Richardson — Jack Fry is still a kid. That makes him a great teacher. “I’ve never really grown up,” said Fry in a phone interview this week, “so I relate really well to kids. I’ve been working with kids since I was 10 years old, making them laugh at birthday parties doing magic and ventriloquism.”
Fry utilizes balloon animals, funny voices, fantasy characters and more in his one-person show They Call Me Mister Fry, running through Sunday at the Eisemann Center. Better known as Jack Freiberger during his five years in Dallas, he was a regular at the Comedy Corner in the late ‘80s and integrates stand-up comedy, particularly audience interactions, into the show, creating some of its liveliest parts. The plot pivots, in fact, on the verboten use of a balloon sword in the classroom.
A Southern Methodist University graduate, Fry moved to Los Angeles with dreams of becoming an actor. He filled the time between acting gigs with waiting tables, tending bar and performing at children’s birthday parties. He even served as Jason Bateman’s double for three movies. “I walked into a theater class that Jason Bateman’s dad was running,” said Fry, “and he goes ‘At first I thought you were my son.’ Next thing you know, I hear from Bateman’s agent.” Not quite the break he’d hoped for.
Encouraged by his upwardly bound New Age girlfriend, Fry shifted to substitute teaching in the Los Angeles Unified School District. “I loved teaching so much that I applied for full teacher’s certification,” he said. “My mom and dad are teachers, it seemed natural.” That’s when the real adventure began. Instead of serene Carpenter Ave. Elementary where he’d been substituting, Fry was assigned to Public Academy, located in South Los Angeles—a rough region of low-income Hispanic and African-American families. The area boasted some impressive talent—Charles Mingus, Ice Cube and Florence Griffith-Joyner among them—but also some of the worst gangs in the country. Tough crowd, even for a trained stand-up.
They Call Me Mister Fry follows his rollercoaster first year as a full-time fifth grade teacher. Unlike the usual onscreen teacher-as-hero, said Fry, “he’s not the perfect teacher. He has his flaws, warts and character faults. But he evolves.” Also different from stock “teacher theater” is that the story focuses as much on two struggling students: the needy, neglected African-American Jazmine and the swaggering Anthony, a Latino who fancies himself to be a hip-hop thug. The Public Academy principal—described in the play as “muscles in a giant suit”—also makes appearances, mostly to keep Fry from bolting. Fry also portrays a character called King Arthur, an alter ego who pep-talks him at crucial times, but also gets him into trouble. South L.A. is far from Camelot.
Chuckle-inducing quips are plentiful amid the non-stop clever writing, delivered with Fry’s stand-up sense of timing. It makes the large doses of sentimentality go down easy, though the sentiment is not contrived: real life can just be that emotional when humans rise to their higher selves. Themes and situations are woven tightly into a smooth narrative flow. The show eases swiftly into Anthony’s tragic story, bringing attendees to the edge of their seats in rapt silence.
Watching the Thursday night performance, it was evident why They Call Me Mister Fry is a rave on the alt-theater circuit, nabbing “Best of the Fest” at the 2010 Hollywood Fringe and the 2013 Calgary Fringe, to cite a few awards. Fry shifts instantly into each of the characters with distinct body language, facial expressions and speaking styles. With a spin on his heels, or the opening of a stage door, he’s in another scene. The use of music and sound effects is graceful, and the video projections are actually integral to the plot; too many one-person plays toss them in just to claim the multimedia moniker.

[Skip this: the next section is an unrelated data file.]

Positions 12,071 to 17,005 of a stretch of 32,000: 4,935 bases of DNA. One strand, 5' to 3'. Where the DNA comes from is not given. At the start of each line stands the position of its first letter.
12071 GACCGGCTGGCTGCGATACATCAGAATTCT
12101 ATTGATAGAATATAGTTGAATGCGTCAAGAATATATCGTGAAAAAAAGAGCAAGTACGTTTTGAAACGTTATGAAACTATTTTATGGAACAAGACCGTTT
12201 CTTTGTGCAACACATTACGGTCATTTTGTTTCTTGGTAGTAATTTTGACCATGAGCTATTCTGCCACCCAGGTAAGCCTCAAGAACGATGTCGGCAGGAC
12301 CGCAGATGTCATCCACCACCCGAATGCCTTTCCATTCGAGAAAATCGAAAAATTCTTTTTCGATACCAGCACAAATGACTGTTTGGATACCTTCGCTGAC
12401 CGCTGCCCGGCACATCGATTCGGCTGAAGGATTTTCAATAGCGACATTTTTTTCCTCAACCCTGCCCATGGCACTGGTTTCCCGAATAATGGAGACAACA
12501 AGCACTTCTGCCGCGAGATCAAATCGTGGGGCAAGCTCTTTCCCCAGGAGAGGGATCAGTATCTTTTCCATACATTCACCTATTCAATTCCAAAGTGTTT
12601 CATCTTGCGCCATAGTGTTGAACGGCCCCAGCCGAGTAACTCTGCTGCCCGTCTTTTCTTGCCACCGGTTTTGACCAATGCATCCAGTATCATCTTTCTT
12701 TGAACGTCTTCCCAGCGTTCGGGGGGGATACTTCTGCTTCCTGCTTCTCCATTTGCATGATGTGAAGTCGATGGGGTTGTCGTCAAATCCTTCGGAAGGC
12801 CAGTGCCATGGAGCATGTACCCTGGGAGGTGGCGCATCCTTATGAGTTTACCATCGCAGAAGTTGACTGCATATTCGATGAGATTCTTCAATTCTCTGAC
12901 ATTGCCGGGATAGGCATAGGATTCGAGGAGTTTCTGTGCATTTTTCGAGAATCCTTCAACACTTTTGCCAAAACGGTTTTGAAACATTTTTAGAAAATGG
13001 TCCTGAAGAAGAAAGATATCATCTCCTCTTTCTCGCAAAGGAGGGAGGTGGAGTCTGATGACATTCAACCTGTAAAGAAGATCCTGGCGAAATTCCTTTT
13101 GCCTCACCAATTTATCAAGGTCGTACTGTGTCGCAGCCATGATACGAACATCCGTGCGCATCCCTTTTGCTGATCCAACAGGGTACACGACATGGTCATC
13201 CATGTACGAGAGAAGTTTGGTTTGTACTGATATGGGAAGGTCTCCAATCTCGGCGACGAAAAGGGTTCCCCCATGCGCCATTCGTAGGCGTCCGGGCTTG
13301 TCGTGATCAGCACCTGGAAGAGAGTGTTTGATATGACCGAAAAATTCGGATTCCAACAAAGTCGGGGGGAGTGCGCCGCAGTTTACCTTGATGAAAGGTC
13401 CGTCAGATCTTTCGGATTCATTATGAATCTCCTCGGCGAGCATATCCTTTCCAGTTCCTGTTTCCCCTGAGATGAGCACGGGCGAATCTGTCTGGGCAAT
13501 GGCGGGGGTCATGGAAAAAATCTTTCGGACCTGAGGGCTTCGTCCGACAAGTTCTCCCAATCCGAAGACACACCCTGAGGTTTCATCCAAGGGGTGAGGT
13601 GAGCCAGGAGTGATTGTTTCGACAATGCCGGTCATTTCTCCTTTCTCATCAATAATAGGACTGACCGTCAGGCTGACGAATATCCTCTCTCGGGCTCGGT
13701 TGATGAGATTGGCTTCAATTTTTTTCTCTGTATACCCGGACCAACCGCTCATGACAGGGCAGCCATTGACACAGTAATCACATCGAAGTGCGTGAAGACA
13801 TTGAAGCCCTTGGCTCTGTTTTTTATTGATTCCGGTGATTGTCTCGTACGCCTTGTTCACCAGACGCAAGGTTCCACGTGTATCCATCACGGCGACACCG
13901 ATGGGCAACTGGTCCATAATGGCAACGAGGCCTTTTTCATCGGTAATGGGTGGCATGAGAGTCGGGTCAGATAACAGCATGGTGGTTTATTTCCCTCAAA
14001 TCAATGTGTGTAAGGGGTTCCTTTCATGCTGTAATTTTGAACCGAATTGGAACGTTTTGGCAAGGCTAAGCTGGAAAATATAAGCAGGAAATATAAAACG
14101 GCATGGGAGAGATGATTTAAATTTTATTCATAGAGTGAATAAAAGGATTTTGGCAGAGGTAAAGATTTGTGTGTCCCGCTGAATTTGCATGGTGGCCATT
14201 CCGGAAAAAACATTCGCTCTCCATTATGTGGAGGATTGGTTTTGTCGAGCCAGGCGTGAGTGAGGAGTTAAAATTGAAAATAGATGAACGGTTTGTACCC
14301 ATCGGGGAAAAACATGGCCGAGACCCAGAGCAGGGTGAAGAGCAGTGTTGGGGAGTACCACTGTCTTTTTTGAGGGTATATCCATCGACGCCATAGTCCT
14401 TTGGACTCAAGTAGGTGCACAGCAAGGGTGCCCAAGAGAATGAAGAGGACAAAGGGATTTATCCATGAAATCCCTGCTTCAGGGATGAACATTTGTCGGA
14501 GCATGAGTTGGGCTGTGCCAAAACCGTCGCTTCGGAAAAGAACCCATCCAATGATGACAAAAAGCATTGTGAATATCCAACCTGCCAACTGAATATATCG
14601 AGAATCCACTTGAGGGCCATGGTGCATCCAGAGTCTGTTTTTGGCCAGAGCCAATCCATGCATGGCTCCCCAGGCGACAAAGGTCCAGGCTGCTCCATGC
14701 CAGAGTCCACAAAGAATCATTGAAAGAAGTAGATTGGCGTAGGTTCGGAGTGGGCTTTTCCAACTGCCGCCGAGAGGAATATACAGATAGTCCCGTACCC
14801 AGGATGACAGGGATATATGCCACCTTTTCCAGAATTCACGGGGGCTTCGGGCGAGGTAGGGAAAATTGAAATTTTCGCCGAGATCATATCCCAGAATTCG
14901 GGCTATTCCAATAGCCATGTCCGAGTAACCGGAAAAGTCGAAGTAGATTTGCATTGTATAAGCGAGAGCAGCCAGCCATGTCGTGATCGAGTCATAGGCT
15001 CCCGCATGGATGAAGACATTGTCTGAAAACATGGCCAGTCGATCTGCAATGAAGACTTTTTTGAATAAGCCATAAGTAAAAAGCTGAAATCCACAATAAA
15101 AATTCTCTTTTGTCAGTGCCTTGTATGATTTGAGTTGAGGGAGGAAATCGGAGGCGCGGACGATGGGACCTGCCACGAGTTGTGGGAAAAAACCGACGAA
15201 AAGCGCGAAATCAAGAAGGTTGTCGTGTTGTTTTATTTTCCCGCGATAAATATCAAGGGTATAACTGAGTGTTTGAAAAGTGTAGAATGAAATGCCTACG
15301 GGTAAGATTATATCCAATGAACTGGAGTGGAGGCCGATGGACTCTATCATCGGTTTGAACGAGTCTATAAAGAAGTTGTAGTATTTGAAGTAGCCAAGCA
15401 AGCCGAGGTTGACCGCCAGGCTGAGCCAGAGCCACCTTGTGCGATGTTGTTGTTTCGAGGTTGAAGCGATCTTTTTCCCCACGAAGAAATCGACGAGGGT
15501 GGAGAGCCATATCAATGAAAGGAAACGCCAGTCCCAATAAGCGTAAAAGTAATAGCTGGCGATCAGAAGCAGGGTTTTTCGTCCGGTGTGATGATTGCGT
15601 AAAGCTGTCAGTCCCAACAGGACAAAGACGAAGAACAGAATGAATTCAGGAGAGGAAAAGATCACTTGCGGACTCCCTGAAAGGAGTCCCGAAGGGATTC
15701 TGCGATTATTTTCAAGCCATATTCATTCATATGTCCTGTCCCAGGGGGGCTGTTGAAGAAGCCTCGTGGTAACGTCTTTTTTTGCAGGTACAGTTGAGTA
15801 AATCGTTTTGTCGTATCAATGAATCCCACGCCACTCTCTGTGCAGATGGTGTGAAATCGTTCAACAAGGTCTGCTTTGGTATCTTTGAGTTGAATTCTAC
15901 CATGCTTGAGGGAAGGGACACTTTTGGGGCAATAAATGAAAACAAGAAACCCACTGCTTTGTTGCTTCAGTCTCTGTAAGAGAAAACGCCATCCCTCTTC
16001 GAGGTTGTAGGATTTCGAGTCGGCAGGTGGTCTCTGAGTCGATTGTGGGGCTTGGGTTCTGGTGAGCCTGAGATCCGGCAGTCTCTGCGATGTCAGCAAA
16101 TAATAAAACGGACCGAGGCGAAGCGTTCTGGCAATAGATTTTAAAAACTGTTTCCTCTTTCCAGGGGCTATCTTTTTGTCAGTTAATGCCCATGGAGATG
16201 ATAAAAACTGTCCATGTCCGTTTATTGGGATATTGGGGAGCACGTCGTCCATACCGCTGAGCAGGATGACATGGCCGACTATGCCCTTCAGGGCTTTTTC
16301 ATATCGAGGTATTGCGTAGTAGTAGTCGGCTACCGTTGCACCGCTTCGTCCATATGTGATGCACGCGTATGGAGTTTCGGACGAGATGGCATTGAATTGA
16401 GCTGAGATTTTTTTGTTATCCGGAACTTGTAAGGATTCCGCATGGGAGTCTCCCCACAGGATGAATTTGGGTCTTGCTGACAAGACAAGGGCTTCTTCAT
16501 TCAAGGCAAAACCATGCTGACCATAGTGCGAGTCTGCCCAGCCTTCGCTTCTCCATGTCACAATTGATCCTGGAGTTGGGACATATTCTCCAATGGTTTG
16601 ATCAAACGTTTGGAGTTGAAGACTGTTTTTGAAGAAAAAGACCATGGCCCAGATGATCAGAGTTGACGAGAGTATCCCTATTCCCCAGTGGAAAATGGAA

Fry gives plenty of credit to his collaborators. “Mark Travis, famed for his solo theater workshops, laid the groundwork and the structure of it. Tom Blomquist, Santa Monica College professor, was the glue who helped pull it all together. And Jeff Michalski, of The Second City, really helped me with the comedy and blocking. They all are very good at what they do with very specific talents. Joel Zwick has come on board, too. He directed My Big Fat Greek Wedding.” All in all, said Fry, “The one-man show has evolved a lot since Spalding Grey sitting behind the desk and telling a lot of narrative.”
Ultimately what makes They Call Me Mister Fry work is Fry’s sincere love for his school kids, and his passion for teaching. “Every student comes into the classroom with a story,” said Fry. “You don’t know what their back story is, but they bring it all into the classroom.” In addition to the play’s entertainment value, said Fry, “I hope it reminds the veteran teachers why they got into teaching in the first place. For beginner teachers, it shows that someone understands what they’re going through and it will get better.” Fry, who is still employed at Public Academy, celebrates his 10th anniversary as a teacher this fall.
Yet one of the most impassioned sections in the play is a lengthy rave on “what they don’t teach you in teacher school,” with Fry listing the rough, disillusioning lessons learned on the job in his first year. At a pivotal moment, he exclaims: “Why didn’t someone tell me that children love to learn; they just hate to be taught!” Even so, his hardest challenges came not from the students, but from the inflexible, regimented “storm trooper overlords” who rate teacher performance and punish creativity and deviation from lesson plans. The teachers in Thursday’s audience nodded intently during these bureaucracy-battling sections.
But don’t think this play is just for teachers. “It's about the struggle to find where we belong on this planet,” said Fry, “and that’s something we all must learn.”
» Here’s a video trailer for Mr. Fry from an Atlanta run in 2012: